“I don’t know what I want to do and I don’t know how to figure it out," he said with a sigh.

      After watching our waitress make some of the best guacamole we’ve ever had, my husband and two of our boys got into a discussion about careers.  Our last son is about to enter high school.  It’s hard to believe my “baby”, who is already taller than me, is four short years away from being an adult.  It’s harder to hear his confusion as to what path his life should take, especially when I’m just learning what my own “life purpose” is.  How much easier would it be if we could have our life experience before we have to decide what we want to do with our life?

      He expressed his thoughts, talked about what he likes and doesn’t like to do, and even realizes that what he enjoys doing is more of a hobby than something able to sustain him through life and possibly having a family.  He’s seen the struggle his parents have had and the limitations of not having college degrees and thankfully he understands the need to obtain one (not to mention that his parents have told him he absolutely NEEDS to get one.  – Sadly, it doesn’t matter what that degree is in, you need it to get your foot in the door almost anywhere nowadays).  He’s taken the personality tests and the class telling him his strengths and weaknesses and yet, he’s still at a loss.  We’ve joked that he should become a chiropractor or a mechanic, for selfish reasons of course, and we’ve shared in his frustration of being at a loss. 

      This isn’t a decision we can make for him.  Sure, we can guide him; but ultimately he has to choose or he won’t be fulfilled and happy and that’s all we want for him.  He's gotten the “You can choose any job but you absolutely must live “within the means” of that job lecture all the boys have heard – if you make $10.00 an hour then you have to be ok with having a $10/hr car and a $10/hr apartment/house because you’ll get in a lot of trouble and deal with a lot of stress if you’re making $10/hr and spending like you make $20.  We told him that if he’s a good person, if he’s helping others, if he’s living with God’s purpose for his life as the center, a $10/hr life is absolutely fine with us because ultimately, that’s all that will matter when this life is over and we pass on to the next….did we live our life having a positive effect on our world and those around us, did we show others God’s love by how we treated them, did we recognize it’s not about the paycheck it’s about the people?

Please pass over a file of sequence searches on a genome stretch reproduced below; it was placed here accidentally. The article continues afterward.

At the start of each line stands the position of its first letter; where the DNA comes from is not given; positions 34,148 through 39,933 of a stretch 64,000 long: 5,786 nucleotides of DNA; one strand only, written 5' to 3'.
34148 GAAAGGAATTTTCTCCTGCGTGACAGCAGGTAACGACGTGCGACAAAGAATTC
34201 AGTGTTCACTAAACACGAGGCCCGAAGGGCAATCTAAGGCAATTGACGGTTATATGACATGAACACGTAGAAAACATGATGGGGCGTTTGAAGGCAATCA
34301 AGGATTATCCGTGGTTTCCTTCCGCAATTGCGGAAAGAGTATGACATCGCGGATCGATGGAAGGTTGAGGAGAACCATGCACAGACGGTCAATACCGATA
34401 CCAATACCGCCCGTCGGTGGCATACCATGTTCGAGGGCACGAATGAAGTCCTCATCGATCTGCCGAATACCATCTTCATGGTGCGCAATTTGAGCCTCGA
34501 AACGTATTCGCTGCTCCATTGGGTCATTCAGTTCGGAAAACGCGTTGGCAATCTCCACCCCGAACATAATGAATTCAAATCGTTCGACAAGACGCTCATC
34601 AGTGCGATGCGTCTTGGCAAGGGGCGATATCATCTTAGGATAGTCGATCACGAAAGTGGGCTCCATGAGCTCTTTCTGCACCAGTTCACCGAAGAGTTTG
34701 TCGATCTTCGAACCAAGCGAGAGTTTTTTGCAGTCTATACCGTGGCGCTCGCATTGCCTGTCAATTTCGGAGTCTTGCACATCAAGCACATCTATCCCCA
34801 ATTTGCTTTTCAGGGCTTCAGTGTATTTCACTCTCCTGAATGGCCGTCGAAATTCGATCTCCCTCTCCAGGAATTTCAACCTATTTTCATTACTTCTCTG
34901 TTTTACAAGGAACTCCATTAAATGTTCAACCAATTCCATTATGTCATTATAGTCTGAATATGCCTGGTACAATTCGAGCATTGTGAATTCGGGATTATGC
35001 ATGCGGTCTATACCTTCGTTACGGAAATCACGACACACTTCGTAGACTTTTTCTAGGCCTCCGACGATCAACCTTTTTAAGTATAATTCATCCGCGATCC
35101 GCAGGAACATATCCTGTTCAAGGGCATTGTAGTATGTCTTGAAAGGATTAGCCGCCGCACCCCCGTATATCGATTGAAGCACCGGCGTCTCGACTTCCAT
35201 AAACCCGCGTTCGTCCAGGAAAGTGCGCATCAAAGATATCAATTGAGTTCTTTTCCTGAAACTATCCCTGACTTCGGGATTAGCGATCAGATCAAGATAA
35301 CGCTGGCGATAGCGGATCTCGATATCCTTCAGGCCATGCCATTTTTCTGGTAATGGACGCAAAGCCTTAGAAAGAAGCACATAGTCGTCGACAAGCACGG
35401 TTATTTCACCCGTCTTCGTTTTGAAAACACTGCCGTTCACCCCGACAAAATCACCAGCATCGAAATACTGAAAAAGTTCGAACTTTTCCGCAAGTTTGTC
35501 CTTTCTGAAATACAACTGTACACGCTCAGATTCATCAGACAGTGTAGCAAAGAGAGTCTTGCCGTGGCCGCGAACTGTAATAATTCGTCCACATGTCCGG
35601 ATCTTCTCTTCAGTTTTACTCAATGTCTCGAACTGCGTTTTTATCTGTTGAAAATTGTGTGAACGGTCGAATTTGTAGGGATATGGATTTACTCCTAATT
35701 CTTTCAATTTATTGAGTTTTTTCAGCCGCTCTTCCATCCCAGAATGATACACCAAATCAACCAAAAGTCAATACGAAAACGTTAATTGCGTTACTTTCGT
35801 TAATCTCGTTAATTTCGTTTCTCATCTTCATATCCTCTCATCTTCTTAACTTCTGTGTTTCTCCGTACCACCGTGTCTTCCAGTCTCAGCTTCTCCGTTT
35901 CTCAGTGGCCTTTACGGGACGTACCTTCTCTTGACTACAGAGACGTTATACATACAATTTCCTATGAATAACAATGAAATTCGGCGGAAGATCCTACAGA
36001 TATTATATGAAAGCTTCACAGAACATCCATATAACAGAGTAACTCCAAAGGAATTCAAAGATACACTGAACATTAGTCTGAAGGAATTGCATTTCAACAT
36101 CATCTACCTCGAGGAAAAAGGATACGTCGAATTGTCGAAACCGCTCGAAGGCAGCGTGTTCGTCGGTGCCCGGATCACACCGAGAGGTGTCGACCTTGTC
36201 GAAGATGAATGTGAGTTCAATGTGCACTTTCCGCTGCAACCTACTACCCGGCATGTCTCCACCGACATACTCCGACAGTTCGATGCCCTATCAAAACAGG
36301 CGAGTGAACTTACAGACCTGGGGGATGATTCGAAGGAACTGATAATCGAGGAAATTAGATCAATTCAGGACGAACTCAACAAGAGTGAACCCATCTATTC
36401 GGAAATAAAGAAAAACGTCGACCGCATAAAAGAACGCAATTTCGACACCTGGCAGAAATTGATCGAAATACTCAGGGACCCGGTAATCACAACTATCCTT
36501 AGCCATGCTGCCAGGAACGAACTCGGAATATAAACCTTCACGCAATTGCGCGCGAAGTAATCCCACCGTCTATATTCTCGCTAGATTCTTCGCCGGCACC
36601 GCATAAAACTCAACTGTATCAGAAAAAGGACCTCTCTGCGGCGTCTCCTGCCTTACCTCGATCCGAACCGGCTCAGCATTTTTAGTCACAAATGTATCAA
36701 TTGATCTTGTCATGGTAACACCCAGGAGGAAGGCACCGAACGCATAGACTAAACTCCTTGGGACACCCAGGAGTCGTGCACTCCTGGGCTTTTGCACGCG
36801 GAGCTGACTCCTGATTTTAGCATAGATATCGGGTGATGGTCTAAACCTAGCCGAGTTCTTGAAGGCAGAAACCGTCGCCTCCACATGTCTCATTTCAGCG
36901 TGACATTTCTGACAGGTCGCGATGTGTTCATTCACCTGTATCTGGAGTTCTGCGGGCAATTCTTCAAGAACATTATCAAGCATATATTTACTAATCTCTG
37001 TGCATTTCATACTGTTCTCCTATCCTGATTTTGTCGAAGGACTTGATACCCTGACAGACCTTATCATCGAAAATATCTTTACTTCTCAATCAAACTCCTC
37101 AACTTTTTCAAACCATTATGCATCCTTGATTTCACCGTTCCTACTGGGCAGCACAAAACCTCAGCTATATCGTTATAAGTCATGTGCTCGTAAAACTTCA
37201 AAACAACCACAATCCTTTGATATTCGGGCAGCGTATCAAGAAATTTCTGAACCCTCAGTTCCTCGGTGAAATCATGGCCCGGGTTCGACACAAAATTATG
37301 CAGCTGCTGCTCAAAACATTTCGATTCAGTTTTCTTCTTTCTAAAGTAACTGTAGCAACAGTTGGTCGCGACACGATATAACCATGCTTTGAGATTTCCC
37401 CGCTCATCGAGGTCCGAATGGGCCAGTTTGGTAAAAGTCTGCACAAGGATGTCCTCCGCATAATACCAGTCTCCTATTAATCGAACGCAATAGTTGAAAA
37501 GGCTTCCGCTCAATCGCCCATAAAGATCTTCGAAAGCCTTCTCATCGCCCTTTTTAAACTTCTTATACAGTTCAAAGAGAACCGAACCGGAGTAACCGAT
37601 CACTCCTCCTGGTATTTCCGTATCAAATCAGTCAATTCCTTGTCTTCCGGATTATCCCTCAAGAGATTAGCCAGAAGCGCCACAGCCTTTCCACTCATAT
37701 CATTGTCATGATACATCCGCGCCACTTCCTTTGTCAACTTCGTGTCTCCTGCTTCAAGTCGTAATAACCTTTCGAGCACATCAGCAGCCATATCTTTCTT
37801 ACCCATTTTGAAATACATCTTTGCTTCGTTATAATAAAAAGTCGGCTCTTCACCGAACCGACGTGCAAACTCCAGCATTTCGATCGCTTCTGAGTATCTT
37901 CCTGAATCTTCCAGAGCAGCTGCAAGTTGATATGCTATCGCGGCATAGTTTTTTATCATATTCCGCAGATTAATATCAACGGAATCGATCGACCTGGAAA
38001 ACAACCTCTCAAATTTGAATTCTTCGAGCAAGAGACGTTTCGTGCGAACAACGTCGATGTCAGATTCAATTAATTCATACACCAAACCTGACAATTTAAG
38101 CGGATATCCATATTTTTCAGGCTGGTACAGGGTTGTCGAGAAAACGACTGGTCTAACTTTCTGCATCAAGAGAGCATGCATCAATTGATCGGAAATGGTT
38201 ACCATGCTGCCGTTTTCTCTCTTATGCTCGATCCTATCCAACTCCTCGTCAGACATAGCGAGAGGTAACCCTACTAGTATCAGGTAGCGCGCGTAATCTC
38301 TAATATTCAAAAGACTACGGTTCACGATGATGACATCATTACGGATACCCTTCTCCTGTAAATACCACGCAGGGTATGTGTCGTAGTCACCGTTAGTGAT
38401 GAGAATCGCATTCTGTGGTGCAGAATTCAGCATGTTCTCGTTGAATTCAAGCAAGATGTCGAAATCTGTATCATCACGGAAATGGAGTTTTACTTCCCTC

We also told him to be realistic because things do cost money…a lot of money sometimes - but the money can’t be his motivation.  A full bank account and “stuff” won’t, in fact CAN’T, take the place of family and friends or the memories made with them. 

      So we left the restaurant believing we gave no real answer to his question.  We only told him that we suggest he do what we do in reference to his future…pray about it, a lot; because the sooner he figures out God’s purpose for his life, the sooner he’ll find peace with the decisions he makes and that's when I realized, that suggestion is the best answer we could have given. 

“Many are the plans in a person’s heart, but only the Lord’s plan will prevail.”
— Proverbs 19:21


Leave a Comment